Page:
Now that a second wild card offers another route to October baseball, more Major League teams remain in contention later into the season. Mathematically, that is. This creates a dilemma for general managers of teams that enter the All-Star break under .500. They must determine whether to emerge as buyers or sellers for the July 31 non-waiver trade deadline and even the August 31 deadline where players must pass through the waiver process.
Aside from the 11-run outburst, offense has been sluggish for the defending World Series champions. The Red Sox would benefit from a right-handed hitting outfielder like Alex Rios, but that would cost the club a top prospect. Is it worth sacrificing a potential long-term roster piece for a veteran in a season that would require a quick turnaround to even reach the playoffs as a wild card? That is another question Cherington must pose.
Rios would undoubtedly upgrade a Red Sox lineup that has scratched and clawed to score runs this season. He is batting .302 with four home runs, 39 RBI, 20 doubles and eight triples. Now 33, Rios is signed through the season and has a $13.5 million team option or a $1 million buyout for 2015. Boston’s comfortable payroll flexibility for next year and beyond would allow the club to exercise that option.
Cherington has told the media in recent days that the Red Sox are exploring ways to bolster the lineup, which indicates they are not giving up on fighting for a playoff spot in the second half. Media reports also illustrate that they will not trade rotation ace Jon Lester or All-Star closer Koji Uehara since they will strive to bring both back both pitchers next season.
Another question Cherington must answer is whether to deal or keep right-handed starting pitcher Jake Peavy. The 33-year-old Peavy allowed three runs and six hits over seven innings in a hard luck loss at Houston on Saturday. He has posted three consecutive quality starts and is showing signs of progress in a season that has seen him log a 1-8 record and a 4.59 ERA.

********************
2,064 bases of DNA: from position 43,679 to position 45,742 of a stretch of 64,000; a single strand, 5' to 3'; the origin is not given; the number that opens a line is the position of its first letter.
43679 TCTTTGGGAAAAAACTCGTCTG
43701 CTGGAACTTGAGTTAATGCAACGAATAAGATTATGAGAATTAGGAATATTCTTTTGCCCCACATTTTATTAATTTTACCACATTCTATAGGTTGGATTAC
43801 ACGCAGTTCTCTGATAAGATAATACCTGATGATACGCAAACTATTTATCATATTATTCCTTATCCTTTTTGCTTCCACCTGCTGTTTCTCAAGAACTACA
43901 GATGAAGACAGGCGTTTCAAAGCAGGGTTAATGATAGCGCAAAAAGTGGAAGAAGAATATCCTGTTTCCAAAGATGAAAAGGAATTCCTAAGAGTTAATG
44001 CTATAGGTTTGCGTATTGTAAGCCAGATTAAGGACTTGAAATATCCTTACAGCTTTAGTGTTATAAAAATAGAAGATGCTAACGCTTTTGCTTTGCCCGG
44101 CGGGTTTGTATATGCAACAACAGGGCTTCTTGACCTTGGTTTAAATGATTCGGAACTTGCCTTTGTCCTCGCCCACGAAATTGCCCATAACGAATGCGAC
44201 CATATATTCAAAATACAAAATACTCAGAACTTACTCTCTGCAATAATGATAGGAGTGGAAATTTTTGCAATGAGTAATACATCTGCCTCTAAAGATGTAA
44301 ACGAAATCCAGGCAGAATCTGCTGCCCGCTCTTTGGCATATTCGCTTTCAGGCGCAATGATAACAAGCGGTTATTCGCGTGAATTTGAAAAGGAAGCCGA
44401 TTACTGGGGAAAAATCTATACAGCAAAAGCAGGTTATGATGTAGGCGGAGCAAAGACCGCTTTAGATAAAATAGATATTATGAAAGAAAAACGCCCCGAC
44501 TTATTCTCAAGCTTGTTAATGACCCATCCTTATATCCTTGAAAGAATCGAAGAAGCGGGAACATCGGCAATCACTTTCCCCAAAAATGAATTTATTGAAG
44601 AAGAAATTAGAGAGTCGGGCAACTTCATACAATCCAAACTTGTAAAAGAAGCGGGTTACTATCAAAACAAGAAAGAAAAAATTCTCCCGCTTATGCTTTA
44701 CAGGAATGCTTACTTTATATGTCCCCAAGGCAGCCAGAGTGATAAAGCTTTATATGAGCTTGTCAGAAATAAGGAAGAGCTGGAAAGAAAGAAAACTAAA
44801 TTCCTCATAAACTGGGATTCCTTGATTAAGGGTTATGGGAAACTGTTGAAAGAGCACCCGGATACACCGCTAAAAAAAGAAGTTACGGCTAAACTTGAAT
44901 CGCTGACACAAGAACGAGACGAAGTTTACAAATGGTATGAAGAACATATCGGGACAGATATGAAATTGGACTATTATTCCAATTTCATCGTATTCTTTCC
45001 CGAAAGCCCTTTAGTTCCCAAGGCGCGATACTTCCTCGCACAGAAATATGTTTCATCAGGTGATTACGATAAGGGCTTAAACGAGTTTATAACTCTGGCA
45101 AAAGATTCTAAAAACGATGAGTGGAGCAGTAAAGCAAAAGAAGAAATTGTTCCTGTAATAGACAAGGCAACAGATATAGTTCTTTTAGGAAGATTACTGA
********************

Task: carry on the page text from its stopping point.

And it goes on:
Currently, the Red Sox rotation include Lester, John Lackey, Clay Buchholz, Peavy and Rubby De La Rosa. The club has Brandon Workman at Triple-A Pawtucket, where quality starting pitching prospects like Allen Webster, Anthony Ranaudo and Steven Wright also reside.
Cherington could decide that the veteran trio of Lester, Lackey and Buchholz coupled with young and promising arms like De La Rosa and Workman (who helped the Red Sox last season and has pitched respectably in 2014) would compose a formidable rotation for the second half. Or he could decide that the return for Peavy would not justify sacrificing his veteran presence in the back of the rotation.
Peavy is a free agent at season’s end, and the Red Sox do not plan to bring him back or extend a qualifying offer because of the aforementioned pitching depth. Unless an interested team like St. Louis would offer an enticing prospect or veteran bat for Peavy, he could remain in Boston as long as the club has a successful start of the second half.